Top Court Gives Modi’s Government More Time to Defend Kashmir Move
(Bloomberg) -- India’s top court gave another month to Prime Minister Narendra Modi’s government to defend its decision to scrap seven decades of autonomy in the contested region of Kashmir.
A five judge constitution headed by Justice N.V. Ramana adjourned hearing the case to Nov. 14, allowing the government to file a written response to petitions seeking the reversal of the decision to abrogate Article 370 of Indian constitution that granted Kashmir special status.
India’s top court has come under criticism for not giving priority to cases against the related decision to impose an unprecedented communication and movement lock down in Kashmir on Aug. 5. Government lawyers have maintained that “other countries could take advantage” of the court hearing -- a reference to Pakistan trying to build a legal case against India on Kashmir.
The petitioners -- including lawyers, activists, and politicians -- opposed postponing the hearing as the decision to bring Kashmir under direct rule of the federal government comes into effect on Oct. 31. The court said it will reverse the decision later if needed.
India’s relations with Pakistan are being further strained by the lock down in Kashmir after Modi ended autonomy for the disputed state. Kashmir, in the Himalayas, has been divided between India and Pakistan since independence from British rule, and is claimed by both. Two of the nations’ three wars were fought over the territory.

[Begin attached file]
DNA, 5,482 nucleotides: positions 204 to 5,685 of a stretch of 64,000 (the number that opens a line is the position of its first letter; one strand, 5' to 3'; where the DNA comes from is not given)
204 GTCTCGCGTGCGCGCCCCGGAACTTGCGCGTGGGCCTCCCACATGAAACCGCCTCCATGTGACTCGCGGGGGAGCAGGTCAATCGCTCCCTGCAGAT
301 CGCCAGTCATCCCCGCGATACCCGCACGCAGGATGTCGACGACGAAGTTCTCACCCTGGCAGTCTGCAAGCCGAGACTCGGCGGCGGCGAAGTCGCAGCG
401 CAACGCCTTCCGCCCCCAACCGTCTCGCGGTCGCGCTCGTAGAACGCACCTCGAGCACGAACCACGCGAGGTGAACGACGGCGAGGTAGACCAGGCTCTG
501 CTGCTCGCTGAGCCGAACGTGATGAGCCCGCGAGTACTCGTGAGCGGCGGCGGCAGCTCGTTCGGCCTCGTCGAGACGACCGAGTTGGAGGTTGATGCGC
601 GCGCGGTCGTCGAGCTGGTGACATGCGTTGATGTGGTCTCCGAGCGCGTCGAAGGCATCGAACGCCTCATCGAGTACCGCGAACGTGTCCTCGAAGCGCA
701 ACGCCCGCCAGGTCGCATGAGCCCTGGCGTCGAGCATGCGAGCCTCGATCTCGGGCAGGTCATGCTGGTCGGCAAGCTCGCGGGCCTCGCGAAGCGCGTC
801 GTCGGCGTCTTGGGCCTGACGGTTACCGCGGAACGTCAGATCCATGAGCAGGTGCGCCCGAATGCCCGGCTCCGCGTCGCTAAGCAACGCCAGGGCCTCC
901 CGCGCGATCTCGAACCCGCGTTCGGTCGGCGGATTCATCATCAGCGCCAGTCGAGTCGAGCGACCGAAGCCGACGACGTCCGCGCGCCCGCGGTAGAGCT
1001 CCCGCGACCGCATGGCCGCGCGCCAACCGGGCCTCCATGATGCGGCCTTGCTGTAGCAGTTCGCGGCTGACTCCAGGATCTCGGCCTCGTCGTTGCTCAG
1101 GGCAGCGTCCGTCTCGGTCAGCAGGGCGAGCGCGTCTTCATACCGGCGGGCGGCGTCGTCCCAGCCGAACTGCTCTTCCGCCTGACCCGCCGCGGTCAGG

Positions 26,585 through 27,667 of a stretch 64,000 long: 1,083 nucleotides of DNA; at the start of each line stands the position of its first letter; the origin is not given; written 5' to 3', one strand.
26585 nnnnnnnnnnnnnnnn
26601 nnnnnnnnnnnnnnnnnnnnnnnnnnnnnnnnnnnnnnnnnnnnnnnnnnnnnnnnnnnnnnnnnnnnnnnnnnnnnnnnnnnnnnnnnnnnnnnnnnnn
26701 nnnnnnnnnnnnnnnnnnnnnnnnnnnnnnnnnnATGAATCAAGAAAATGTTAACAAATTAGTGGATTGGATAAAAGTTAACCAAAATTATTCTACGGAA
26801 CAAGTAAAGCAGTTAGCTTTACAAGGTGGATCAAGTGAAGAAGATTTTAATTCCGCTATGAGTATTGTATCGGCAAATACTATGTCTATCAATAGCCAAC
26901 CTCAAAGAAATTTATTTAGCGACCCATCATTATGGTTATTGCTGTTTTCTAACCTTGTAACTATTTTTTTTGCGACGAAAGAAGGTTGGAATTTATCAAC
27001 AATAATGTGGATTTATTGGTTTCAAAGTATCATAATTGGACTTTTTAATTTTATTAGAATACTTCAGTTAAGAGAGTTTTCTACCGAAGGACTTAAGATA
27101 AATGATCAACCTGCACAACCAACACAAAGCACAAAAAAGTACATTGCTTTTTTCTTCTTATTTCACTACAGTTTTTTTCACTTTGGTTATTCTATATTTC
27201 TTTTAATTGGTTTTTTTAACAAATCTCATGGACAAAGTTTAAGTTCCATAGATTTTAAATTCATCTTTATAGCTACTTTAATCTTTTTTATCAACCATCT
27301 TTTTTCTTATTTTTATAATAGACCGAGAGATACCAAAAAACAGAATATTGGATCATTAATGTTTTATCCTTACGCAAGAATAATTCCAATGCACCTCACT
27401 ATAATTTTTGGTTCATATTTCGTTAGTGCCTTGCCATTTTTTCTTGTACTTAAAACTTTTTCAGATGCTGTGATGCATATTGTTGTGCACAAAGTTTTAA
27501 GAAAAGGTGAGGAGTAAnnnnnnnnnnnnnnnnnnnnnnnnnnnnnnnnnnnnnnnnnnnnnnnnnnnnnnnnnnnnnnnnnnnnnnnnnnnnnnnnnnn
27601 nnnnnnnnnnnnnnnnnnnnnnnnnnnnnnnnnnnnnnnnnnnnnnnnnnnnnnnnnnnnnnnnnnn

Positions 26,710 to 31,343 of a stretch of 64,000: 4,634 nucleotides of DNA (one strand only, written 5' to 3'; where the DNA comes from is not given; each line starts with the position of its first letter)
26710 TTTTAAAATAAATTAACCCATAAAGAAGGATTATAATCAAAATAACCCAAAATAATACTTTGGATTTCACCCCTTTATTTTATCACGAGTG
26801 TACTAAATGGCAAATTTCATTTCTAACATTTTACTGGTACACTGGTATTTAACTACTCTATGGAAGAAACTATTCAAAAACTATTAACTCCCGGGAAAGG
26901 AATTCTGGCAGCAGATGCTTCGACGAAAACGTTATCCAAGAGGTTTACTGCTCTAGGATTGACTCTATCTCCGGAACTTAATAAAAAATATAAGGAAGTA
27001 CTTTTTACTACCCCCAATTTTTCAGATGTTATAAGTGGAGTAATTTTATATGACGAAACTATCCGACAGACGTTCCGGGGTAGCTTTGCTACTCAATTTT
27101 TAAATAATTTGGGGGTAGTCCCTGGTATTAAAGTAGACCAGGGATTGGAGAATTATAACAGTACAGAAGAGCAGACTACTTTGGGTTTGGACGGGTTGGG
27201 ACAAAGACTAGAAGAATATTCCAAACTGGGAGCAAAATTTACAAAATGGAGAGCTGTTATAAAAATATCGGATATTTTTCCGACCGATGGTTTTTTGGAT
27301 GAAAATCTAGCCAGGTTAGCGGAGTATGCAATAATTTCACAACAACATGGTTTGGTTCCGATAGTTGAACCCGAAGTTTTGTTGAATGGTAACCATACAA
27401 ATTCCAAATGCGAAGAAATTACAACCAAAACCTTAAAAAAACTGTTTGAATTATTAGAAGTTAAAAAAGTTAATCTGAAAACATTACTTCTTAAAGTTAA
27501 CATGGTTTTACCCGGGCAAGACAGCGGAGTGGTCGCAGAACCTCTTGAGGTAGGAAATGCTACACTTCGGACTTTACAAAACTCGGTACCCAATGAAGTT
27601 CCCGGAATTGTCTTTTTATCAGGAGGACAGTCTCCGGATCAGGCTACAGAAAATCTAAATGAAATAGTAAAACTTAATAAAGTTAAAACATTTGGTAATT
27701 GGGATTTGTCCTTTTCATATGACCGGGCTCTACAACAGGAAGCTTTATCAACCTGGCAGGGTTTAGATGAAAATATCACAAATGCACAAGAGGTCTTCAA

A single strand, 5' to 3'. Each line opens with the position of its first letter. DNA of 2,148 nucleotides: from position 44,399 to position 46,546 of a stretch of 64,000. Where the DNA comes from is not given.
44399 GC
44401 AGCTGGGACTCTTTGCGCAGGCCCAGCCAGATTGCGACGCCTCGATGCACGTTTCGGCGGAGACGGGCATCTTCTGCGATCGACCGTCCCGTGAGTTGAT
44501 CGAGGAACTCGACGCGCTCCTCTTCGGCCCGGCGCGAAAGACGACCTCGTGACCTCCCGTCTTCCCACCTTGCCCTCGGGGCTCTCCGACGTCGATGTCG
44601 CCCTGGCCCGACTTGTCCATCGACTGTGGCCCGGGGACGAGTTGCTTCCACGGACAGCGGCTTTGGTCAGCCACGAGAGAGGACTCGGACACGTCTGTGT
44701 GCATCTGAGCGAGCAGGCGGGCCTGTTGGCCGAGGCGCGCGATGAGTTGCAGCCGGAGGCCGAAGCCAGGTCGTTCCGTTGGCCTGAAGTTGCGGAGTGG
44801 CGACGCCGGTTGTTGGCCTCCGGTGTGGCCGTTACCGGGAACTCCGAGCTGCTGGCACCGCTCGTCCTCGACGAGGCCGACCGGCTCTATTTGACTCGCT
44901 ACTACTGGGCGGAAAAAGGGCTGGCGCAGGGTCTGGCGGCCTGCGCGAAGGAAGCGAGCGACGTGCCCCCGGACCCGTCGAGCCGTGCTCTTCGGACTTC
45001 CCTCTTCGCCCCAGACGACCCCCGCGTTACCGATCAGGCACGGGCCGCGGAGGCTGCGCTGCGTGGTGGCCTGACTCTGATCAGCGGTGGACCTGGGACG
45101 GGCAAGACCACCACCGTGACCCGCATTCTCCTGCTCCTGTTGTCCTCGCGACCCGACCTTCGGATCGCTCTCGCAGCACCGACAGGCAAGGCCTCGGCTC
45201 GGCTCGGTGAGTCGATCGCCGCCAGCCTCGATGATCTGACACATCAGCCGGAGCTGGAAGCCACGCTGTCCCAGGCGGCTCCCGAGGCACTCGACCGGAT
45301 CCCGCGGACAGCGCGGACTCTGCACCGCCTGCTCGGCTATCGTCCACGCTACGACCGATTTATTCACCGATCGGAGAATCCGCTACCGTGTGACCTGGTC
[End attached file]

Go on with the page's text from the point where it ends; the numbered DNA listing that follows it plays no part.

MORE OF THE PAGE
“India is trying to convince the world that the situation is returning to normal,” Sardar Masood Khan, the president of Azad Jammu and Kashmir in the Pakistani side of the divided territory, told reporters in Washington on Tuesday. “This is contrary to facts on the ground.”
The petitions claim that Article 370 could have been scrapped only by the recommendation of the locally-elected legislative assembly and not on the advice of the federal government-appointed state governor. Solicitor General Tushar Mehta said the petitions were politically motivated.
During a separate hearing on cases against lock down in the region, Mehta on Tuesday said the government had lifted all restrictions on movements in Kashmir. “Over a period of two weeks, the situation has improved.”
Fixed line phones are working but the internet cannot be allowed because fake news and forwarded messages from across the border threaten to worsen the situation, Mehta said.
The petitioners disagreed, saying the restrictions were ongoing, noting the lock down was affecting individual rights. “Personal liberty will have to be balanced against national security,” said Justice B.R. Gavai, one of the judges on the bench.
Khan said there has been no let up in the “blanket curfews and lock downs and the misery to which the citizens of Jammu-Kashmir” are being subjected. He warned that a further deterioration of the situation could lead to mass migration, refugee flows and a backlash that could include a “resurgence in armed resistance” in the Indian side of Kashmir.
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